I am gradually coming to a realisation that I’m a would-be impetuous person. Yes, a contradiction in terms but one that I can’t help but shake.
Currently I live in York, I work in Hull and I study in Birmingham. These three things are wonderful as opportunities and experiences but, six months into a pattern of life that will be mine for the next 18 I find it incredibly frustrating not to be able to be more proactive for God.
The wonderful thing about being a Christian is belonging to the church but the greater thing about our faith is the ability to live a life of transformation and engaged with people. Unfortunately, with a working day that starts at 7am and ends at 7pm I don’t get much chance to be with non-Christians.
The world is in a bad state but at least outside Europe and North America the church, and God’s people, are flourishing. That’s not to say there aren’t pockets of incredible faith, love, hope and all the rest of it but it is to say that I want to get stuck in. Being a Christian is an awesome privilege, we get to be God’s hands and feet, to bring His smile, and to show people what relationship with Jesus Christ looks like.
Not if you don’t get out much. Not if your social life revolves around seeing Christians. Not if the only times you leave your house on a midweek are for meetings.
And that’s rather the shape of my life at the moment.
Now, I’m not new to being a Christian, I’m solidly brought up in the faith. I’ve heard all the classic speakers, I own everything Delirious ever produced and for years I’ve been looking forward to a moment where God would make it blatantly obvious where I should go to live my life.
But I seem to spend my life as a Christian torn. Torn between a heart for a student-aged culture that’s full of pain that shouts loudly to me for an immediate reaction, for an engagement that is meaty and for a voice that is loud to point to Jesus and to bring restoration to a culture of sex and alcohol. Or with a heart that is broken for the needs of the Global South, ashamed of our plenty and our merciless greed.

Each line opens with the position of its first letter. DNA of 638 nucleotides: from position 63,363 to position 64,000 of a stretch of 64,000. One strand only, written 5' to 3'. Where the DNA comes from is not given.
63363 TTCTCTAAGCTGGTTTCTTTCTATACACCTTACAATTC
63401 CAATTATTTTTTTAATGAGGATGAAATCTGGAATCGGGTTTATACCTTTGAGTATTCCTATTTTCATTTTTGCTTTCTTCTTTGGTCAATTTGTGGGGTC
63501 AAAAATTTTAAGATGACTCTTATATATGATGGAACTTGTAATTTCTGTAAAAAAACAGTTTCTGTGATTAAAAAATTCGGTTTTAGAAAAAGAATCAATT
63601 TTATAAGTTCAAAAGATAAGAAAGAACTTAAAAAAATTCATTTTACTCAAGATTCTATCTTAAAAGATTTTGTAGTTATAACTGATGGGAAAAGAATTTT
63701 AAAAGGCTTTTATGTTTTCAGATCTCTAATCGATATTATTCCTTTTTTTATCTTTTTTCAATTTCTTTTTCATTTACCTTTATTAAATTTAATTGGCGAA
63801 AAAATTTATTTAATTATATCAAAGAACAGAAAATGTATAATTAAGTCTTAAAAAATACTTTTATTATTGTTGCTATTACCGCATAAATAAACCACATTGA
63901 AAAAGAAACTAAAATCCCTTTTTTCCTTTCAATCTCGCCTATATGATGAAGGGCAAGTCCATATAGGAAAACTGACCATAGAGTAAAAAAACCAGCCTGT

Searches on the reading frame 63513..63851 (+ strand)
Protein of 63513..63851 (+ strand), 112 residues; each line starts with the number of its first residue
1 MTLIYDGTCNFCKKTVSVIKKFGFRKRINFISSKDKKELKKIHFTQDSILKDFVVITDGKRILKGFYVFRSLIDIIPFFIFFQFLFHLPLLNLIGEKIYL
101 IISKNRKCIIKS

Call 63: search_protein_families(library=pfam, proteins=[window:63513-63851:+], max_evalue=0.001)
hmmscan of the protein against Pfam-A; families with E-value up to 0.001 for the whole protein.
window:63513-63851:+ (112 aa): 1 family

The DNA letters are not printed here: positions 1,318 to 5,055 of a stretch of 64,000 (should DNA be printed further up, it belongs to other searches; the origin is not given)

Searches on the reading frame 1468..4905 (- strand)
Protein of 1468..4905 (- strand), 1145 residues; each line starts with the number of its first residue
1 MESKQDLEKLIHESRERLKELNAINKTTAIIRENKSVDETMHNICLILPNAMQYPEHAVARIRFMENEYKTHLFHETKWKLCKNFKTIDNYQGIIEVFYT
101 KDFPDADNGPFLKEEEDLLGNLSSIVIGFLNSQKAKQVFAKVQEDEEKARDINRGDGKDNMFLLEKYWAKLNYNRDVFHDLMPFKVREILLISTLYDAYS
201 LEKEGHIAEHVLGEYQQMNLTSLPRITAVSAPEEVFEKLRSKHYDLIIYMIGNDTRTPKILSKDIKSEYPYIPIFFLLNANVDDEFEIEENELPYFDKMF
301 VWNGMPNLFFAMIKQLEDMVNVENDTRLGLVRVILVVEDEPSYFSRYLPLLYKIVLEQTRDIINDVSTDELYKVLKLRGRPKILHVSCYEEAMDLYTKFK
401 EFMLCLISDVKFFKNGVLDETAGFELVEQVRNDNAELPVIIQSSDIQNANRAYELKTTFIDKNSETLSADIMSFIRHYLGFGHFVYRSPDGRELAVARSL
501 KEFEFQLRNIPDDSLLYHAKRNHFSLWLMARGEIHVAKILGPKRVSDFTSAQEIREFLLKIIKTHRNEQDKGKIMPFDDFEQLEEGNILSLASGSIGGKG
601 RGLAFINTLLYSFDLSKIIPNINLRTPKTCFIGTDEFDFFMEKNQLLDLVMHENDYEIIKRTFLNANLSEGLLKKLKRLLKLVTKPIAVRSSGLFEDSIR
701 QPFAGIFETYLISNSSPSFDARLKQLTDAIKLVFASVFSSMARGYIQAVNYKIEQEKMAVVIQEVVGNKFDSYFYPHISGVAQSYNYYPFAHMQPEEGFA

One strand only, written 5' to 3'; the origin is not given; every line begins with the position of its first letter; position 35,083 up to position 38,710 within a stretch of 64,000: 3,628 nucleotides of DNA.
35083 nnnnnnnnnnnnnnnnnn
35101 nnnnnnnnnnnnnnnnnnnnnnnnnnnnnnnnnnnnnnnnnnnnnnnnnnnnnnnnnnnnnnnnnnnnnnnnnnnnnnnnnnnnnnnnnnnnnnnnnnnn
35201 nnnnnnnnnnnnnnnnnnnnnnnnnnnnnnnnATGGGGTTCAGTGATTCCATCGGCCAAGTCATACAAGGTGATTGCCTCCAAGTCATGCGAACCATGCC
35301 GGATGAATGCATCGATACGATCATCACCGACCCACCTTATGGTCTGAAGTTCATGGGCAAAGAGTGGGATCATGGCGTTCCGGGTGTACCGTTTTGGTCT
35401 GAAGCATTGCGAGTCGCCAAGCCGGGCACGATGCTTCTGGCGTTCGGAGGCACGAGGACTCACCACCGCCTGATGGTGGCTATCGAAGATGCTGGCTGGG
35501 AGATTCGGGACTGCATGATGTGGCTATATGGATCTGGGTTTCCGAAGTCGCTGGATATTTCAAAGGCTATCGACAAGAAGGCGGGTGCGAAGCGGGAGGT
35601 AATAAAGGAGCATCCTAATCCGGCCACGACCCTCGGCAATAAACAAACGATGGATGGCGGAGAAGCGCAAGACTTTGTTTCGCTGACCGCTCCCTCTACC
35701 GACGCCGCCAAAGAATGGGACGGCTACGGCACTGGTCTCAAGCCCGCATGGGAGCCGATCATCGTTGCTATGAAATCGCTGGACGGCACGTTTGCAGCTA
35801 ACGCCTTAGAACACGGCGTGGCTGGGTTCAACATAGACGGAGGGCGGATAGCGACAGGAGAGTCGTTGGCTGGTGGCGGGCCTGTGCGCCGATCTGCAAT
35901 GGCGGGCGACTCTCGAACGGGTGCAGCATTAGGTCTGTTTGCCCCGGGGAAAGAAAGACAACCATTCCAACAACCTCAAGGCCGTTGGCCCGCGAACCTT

But where was God pointing me? Funding was there for a masters in development, and I was offered a place on the course, but that squeezed out the opportunity to ‘do mission’. The year was incredible but is essentially 12 months of theology (good development practice built on valuing people as they are and working alongside them in relational community with a focus on reconciliation and healing). And, at the end of it, the sense is palpably that God is saying ‘why run to the next street when people on your doorstep are hurting?’
Why do I need to go overseas to partner with people in their transformative experiences? I don’t. The truth is, and not to denigrate anyone who works internationally, that for me to work in an alien culture requires me to shelve much of who I am whilst bringing little more than someone indigenous and, generally, costing more to do so. If I’m really passionate about seeing the world transformed (which I am) then why am I not engaged with a society I understand, that speaks the same language, that eats the same food, that is where the future (and the past) of my family is and, maybe most importantly, is subject to predictably unpredictable weather patterns.
So, a year wasted?
Then a year of preparing to be wed. And a great time of sloth. Yes there was much to be done but I still had plenty of time to Bonus Bag to pay for an awesome honeymoon. Did I sell God short, given the opportunity of a fallow year to really get stuck into issues that I care about but really just temping and living a fairly dull and boring life?
Of course I was applying for work and here again God’s throwing me a curve ball.